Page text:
"Hello? Hello, Dimitri? Listen, I can't hear too well, do you suppose
you could turn the music down just a little? Oh, that's much better.
Yes. Fine, I can hear you now, Dimitri. Clear and plain and coming
through fine. I'm coming through fine too, eh? Good, then. Well then
as you say we're both coming through fine. Good. Well it's good that
you're fine and I'm fine. I agree with you. It's great to be fine.
(laughs) Now then Dimitri. You know how we've always talked about the
possibility of something going wrong with the bomb. The bomb, Dimitri.
The hydrogen bomb. Well now what happened is, one of our base
commanders, he had a sort of, well he went a little funny in the head.
You know. Just a little... funny. And uh, he went and did a silly
thing. Well, I'll tell you what he did, he ordered his planes... to
attack your country. Well let me finish, Dimitri. Let me finish,
Dimitri. Well, listen, how do you think I feel about it? Can you
imagine how I feel about it, Dimitri? Why do you think I'm calling
you? Just to say hello? Of course I like to speak to you. Of course I
like to say hello. Not now, but any time, Dimitri. I'm just calling up
to tell you something terrible has happened. It's a friendly call. Of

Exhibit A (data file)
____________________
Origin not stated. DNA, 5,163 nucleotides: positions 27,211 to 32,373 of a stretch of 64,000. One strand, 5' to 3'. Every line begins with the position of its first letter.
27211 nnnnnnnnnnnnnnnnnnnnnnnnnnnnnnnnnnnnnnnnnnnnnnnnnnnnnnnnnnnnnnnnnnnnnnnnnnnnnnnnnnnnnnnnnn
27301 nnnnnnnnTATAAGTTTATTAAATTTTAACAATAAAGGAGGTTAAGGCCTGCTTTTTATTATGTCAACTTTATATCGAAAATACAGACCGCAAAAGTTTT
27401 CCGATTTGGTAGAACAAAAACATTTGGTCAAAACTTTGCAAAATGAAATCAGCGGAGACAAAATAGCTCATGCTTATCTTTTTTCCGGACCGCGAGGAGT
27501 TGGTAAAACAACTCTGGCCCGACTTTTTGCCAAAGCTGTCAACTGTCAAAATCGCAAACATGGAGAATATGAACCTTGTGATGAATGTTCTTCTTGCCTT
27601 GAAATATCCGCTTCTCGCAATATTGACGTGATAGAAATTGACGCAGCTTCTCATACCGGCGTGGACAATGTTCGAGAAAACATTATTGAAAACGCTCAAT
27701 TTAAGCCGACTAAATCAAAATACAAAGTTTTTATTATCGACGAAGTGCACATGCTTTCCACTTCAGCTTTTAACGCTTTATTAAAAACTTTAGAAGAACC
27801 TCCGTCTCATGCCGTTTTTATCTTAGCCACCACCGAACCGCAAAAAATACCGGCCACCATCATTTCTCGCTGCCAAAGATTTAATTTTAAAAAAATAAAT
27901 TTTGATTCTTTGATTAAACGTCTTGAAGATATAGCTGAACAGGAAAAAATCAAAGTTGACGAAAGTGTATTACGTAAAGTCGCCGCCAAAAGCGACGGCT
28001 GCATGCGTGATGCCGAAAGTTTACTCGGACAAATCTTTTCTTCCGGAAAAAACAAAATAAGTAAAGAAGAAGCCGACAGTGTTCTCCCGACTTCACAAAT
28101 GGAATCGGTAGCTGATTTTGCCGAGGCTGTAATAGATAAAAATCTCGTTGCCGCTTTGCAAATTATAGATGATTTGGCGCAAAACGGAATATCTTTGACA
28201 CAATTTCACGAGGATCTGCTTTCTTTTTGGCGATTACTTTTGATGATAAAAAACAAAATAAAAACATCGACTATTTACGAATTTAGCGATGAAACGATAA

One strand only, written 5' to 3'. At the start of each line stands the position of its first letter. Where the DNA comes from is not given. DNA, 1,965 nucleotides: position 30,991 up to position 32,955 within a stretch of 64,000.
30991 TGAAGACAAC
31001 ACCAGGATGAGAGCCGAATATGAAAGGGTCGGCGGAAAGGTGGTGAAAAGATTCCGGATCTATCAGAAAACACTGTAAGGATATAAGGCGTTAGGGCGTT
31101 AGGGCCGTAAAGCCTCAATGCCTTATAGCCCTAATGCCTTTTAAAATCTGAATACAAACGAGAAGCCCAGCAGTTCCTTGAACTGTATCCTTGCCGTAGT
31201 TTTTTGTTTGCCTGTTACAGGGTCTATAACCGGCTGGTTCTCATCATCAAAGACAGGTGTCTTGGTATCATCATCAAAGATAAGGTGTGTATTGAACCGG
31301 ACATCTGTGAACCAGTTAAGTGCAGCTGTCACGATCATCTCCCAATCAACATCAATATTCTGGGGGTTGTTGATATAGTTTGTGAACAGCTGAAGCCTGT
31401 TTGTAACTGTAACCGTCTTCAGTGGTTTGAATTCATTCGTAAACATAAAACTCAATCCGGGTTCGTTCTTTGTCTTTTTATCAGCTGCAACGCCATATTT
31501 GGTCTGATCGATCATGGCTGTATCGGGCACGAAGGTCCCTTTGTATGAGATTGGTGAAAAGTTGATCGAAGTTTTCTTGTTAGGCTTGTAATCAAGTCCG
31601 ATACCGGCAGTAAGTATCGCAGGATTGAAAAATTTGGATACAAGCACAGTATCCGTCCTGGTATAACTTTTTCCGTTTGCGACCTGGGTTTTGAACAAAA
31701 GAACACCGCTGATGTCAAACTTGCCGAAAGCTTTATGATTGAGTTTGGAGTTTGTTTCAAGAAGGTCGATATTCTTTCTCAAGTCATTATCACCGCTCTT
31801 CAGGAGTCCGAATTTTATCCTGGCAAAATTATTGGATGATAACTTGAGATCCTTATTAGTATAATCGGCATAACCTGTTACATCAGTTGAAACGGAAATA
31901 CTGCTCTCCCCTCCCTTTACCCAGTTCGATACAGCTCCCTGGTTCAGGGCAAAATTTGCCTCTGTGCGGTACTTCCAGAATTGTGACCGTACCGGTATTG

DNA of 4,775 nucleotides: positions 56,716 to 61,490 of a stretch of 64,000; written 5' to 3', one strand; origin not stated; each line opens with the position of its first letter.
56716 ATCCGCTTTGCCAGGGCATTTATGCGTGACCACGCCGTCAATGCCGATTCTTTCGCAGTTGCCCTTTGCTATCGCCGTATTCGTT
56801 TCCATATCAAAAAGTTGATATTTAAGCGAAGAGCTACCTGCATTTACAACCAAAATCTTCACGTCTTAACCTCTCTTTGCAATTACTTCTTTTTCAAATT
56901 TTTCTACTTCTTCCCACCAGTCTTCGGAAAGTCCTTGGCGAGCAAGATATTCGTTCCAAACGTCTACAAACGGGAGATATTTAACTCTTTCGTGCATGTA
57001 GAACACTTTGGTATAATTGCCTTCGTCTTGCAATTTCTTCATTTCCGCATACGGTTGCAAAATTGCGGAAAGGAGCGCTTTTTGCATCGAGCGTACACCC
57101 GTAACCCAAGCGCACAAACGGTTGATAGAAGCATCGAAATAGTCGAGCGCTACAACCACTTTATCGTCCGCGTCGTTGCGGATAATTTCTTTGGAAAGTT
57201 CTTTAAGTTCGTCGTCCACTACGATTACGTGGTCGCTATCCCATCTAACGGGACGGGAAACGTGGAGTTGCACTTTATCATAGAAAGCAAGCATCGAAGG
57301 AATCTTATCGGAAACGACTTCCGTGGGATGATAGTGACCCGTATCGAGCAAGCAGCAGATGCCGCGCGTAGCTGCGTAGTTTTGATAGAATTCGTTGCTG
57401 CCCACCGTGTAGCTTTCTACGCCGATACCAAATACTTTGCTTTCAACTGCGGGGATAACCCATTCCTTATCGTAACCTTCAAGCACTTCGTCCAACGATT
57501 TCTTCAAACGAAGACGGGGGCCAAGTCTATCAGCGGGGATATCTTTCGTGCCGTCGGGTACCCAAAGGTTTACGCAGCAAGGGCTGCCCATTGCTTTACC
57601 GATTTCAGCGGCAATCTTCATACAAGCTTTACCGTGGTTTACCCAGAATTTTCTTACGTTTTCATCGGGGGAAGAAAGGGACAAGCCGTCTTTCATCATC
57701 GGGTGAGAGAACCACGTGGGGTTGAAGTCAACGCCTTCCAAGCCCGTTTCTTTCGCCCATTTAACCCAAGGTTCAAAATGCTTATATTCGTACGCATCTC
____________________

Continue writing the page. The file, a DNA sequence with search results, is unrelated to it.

course it's a friendly call. Listen, if it wasn't friendly, ... you
probably wouldn't have even got it. (...)
Alright, well, listen... who should we call? Who should we call,
Dimitri? The people...? Sorry, you faded away there. The People's
Central Air Defense Headquarters. Where is that, Dimitri? In Omsk.
Right. Yes. Oh, you'll call them first, will you? Uh huh. Listen, do
you happen to have the phone number on you, Dimitri? What? I see, just
ask for Omsk Information. I'm sorry too, Dimitri. I'm very sorry.
Alright! You're sorrier than I am! But I am sorry as well. I am as
sorry as you are, Dimitri. Don't say that you are more sorry than I
am, because I am capable of being just as sorry as you are. So we're
both sorry, alright? Alright."
Or Buster Keaton's silent films, here especially the marriage proposal
from the first part of The Navigator:
The Navigator (1924)
"This film included a classic scene filmed at Divisadero and Broadway.
Buster Keaton is a spoiled millionaire who was driven by his chauffeur
to his girlfriend's house in order to propose marriage. She lived
across the street! After being rejected, Keaton crossed the street to
walk home, saying that the long walk will do him good."
There are several classic situations in the following movie:
A Fish Called Wanda (1988)
Almost any scene with stuttering, animal-loving Ken (Michael Palin)
could do to show a communication barrier. But the most suited might be
the one near the end when Ken wants to help Archie (John Cleese).
After he fails to communicate the important information, he finally
writes it down -- only to be able to speak fluent the minute Archie
leaves the room!
I hope this helps, and good luck with your presentation!
"life of brian" script
"dr. strangelove" script
"a fish called wanda" script
comedy movie "fails to communicate"